Bureau of Land Management
BLM Names William Woody as New Head of Law Enforcement
William Woody of Salt Lake City has been named Director, Law Enforcement, Security and Protection for the Bureau of Land Management, BLM Director Kathleen Clarke announced today. Woody currently serves as Law Enforcement Director of Utah’s Department of Natural Resources (DNR), where he coordinates law enforcement operations for 160 officers.
“William Woody brings vast experience to this BLM position as both a law enforcement director and investigator,” Clarke said. “He understands the issues BLM rangers and investigators face in ensuring public safety and protecting public land resources. He will be a strong addition to our Agency’s leadership team.”
As Law Enforcement Director for Utah’s DNR, Woody oversaw all aspects of the law enforcement office, including criminal and administrative investigations and training. Woody was also the lead investigator for Utah’s Homeland Security Task Force, which was responsible for investigating threats and suspicious activities related to the 2002 Salt Lake City Winter Olympics.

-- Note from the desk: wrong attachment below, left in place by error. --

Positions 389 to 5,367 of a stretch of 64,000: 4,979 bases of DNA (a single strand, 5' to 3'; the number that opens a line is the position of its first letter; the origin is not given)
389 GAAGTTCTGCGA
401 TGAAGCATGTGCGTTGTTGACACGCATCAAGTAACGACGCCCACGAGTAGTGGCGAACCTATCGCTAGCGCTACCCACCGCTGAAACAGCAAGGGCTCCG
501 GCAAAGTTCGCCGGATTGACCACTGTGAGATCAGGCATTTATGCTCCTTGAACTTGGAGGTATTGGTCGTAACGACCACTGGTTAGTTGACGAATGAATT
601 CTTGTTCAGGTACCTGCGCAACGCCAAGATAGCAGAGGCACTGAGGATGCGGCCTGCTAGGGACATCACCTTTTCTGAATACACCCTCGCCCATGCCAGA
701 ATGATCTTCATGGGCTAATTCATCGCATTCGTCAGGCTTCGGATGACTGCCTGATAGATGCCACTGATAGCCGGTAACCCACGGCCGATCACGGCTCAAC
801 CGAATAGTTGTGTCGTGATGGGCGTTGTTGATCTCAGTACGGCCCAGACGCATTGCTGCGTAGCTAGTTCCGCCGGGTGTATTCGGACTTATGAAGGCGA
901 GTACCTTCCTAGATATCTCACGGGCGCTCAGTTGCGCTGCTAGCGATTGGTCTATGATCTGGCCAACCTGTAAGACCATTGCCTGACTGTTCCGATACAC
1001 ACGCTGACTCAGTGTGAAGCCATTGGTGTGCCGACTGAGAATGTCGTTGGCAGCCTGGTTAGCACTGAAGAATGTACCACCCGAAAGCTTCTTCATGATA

Prior to his service at the DNR, Woody worked as a captain, investigator and conservation officer for Utah’s Division of Wildlife Resources; as a patrol officer in the Phoenix, Arizona, Police Department; and as a sheriff’s deputy in Rich County, Utah.
Woody, who begins his new position at the BLM on September 7, earned Bachelor of Science degrees in criminal justice from Weber State University and outdoor recreation from Utah State University.
The BLM, an agency of the U.S. Department of the Interior, manages more
land – 261 million surface acres -- than any other Federal agency.
Most of this public land is located in 12 Western states, including Alaska.
The Bureau, with a budget of about $1.9 billion and a workforce of some
10,000 full-time, permanent employees, also administers 700 million acres
of sub-surface mineral estate throughout the nation. The BLM’s multiple-use
mission is to sustain the health and productivity of the public lands
for the use and enjoyment of present and future generations. The Bureau
accomplishes this by managing such activities as outdoor recreation, livestock
grazing, mineral development, and energy production, and by conserving
natural, historical, cultural, and other resources on the public lands.